And we're going to be better off, I think, if we view this bird against the black background. And I'm going to take the Radius value up to 10 pixels, and that tells the command to look 10 pixels around my current edges and reevaluate that area and essentially smarten up those edges and fix them. Now our problem is, if we go with a blunt 10-pixel radius all the way around-- and I'll go ahead and turn on Show Radius, so you can see what that means--we're creeping into that beak, as you can see right there, and that's a real problem.
So if you turn on Smart Radius, then the Refine Mask command goes ahead and reevaluates that area and says all right, I don't need to creep into the beak; I'll leave that highlight alone. And it ends up doing a pretty terrific job. I'm going to go ahead and scroll up here inside the image, and I'll turn off the Show Radius checkbox so we can get a sense of what's going on. Things look pretty darn good. I might want to brush in some additional radius on this tail feather right there so that we get a little more blur action going. And it might help to brush up on this side and down here in these feathers as well, just a little bit.
You don't want to brush inside of his head--notice that--because that ends creating all kinds of holes in his head. And what I'm doing, by the way, as I brush, is I'm brushing in some manual radius and giving Photoshop some other areas that I want it to look at. All right, I'll press Ctrl+Z or Command+Z on the Mac. You have one undo when you're working inside Refine Mask. I might try painting up here, but I don't think it's going to solve my problems very well. You can see that I ended up painting in a bunch of translucency into that wing, and I definitely don't want to do that, so I'll press Ctrl+Z, or Command+Z on the Mac. And you know what? I feel like I'm going to accept what I see here.
We do have a little bit of color fringing, but that fringing is likely to go away as soon as I click OK and we resolve the image into this natural landscape background. Okay, just a couple more fixes. As you can see, the tail feather, this area in particular, is looking really good. I'll go ahead and show you a before-and-after by the way. This is what that tail feather in particular looked like before we applied Refine Edge, and this is what it looks like now. So things are turning out pretty nicely. Now we have a little bit too much translucency down in these feathers, and you can fix that by switching to the brush tool once again, right-clicking inside the image.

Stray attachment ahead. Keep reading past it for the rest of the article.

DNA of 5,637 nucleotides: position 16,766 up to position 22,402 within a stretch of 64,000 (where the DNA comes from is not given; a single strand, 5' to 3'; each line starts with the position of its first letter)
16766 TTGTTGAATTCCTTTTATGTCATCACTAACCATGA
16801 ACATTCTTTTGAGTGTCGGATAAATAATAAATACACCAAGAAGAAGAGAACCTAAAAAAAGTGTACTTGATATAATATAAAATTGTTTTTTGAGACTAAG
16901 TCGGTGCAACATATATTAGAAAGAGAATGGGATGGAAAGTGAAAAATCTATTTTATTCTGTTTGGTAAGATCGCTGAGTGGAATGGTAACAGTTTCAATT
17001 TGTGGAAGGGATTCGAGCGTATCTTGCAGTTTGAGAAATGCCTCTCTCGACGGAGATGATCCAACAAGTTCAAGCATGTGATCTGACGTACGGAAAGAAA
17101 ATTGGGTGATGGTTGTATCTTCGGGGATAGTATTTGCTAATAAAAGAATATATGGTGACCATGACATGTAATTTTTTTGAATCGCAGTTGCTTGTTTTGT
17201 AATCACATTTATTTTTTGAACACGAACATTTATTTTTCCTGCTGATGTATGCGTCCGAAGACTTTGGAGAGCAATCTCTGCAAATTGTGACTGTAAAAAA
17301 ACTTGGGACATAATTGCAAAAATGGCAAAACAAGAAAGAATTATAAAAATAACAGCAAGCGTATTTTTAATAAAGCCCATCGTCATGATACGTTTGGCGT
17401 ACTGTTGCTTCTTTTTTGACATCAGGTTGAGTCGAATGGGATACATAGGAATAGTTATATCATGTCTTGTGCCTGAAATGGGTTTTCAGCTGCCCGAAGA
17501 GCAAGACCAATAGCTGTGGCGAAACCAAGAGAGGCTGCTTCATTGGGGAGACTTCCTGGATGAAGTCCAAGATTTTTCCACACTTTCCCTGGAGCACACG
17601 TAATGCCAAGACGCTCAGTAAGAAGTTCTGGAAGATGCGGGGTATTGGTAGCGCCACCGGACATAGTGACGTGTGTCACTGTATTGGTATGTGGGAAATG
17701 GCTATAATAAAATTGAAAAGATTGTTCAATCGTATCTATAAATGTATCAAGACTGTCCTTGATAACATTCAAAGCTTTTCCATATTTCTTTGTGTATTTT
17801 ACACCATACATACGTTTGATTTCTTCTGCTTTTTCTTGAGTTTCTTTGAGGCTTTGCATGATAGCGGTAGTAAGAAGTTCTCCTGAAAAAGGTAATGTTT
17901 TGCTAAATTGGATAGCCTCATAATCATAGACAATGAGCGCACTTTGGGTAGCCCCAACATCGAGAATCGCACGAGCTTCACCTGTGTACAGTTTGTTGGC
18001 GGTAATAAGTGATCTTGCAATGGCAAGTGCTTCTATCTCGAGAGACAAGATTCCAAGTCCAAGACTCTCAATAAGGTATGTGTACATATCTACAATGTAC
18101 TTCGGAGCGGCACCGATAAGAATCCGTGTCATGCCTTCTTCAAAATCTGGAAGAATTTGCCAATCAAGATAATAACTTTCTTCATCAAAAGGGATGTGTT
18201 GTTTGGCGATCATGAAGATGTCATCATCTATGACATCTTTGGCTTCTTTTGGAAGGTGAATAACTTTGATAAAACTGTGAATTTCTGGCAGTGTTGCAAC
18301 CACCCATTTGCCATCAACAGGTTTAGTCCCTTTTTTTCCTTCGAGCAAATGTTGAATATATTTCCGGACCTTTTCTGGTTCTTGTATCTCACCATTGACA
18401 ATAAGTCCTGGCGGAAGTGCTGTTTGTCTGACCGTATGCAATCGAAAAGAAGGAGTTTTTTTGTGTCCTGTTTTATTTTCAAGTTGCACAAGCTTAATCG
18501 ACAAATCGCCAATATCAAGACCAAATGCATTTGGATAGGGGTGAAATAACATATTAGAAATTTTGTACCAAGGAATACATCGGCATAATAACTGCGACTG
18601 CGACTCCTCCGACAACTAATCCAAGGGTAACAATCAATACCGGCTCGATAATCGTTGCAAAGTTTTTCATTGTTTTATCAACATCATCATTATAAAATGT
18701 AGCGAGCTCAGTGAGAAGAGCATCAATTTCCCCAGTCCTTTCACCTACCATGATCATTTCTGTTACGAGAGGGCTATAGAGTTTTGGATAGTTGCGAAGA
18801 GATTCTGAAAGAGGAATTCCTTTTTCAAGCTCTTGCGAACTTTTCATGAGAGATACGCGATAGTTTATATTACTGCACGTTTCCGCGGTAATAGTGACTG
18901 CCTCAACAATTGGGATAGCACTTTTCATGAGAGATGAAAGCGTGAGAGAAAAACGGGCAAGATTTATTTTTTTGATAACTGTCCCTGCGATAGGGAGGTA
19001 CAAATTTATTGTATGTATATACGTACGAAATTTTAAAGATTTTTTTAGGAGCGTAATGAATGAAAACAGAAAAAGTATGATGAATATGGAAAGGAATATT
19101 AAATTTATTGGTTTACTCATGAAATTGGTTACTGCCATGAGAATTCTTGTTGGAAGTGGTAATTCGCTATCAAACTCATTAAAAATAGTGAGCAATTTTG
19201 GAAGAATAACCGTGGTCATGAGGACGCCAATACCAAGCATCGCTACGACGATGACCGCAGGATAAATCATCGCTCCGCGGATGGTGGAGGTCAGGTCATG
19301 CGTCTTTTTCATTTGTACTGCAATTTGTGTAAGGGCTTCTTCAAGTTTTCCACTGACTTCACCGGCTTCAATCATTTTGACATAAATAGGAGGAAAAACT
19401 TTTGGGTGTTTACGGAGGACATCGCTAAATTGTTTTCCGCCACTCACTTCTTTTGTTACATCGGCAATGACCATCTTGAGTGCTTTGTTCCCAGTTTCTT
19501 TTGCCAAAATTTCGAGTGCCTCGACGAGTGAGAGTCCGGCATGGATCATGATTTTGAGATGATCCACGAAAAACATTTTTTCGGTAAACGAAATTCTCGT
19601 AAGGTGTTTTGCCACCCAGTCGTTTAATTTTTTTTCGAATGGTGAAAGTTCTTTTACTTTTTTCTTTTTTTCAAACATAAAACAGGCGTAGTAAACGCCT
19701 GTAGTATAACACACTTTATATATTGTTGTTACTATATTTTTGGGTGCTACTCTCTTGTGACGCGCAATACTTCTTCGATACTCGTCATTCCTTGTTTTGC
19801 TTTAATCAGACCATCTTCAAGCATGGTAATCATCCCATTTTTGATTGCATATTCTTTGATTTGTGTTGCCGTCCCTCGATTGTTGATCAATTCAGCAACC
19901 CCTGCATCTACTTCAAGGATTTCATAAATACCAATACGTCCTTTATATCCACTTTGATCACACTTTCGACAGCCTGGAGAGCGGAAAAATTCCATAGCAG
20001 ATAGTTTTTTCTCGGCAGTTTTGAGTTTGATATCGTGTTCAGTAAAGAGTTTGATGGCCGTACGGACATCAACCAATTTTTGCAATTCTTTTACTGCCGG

Let's crank the Hardness value down to 0% this time, increase the size of the cursor a little bit by pressing the right bracket key a few times. Make sure your foreground color is white, so I just had to press the X key to make it so, and then we're going to change the mode from Normal to Overlay. Make sure that layer mask is still selected and then brush in opacity into those feathers. All right, that looks good. The last thing we need to do is take care of these torn sort of shredded-looking wings. We need a little bit of that shredding because after all, that is imparting that motion blur that's associated with these fast-moving wings on the hummingbird, but we don't want the wings to look sort of moth-shredded, if you know what I mean, like they have tears in them.
So I'm going to take care of that problem using the Smudge tool, which you can get from this flyout menu. And notice I have a pretty big cursor going. I'm just going to move these edges back and forth, reduce the size of my cursor just a little bit, move these edges back and forth as well, and we end up getting a very nice effect. So now we have what appear to be soft wings, as opposed to shredded wings, which of course is very important to the credibility of this image. All right, that takes care of it. Go ahead and press Ctrl+O or Command+O on the Mac to zoom out and that, folks, is how you take the blunt-but-obvious approach to masking, here inside Photoshop.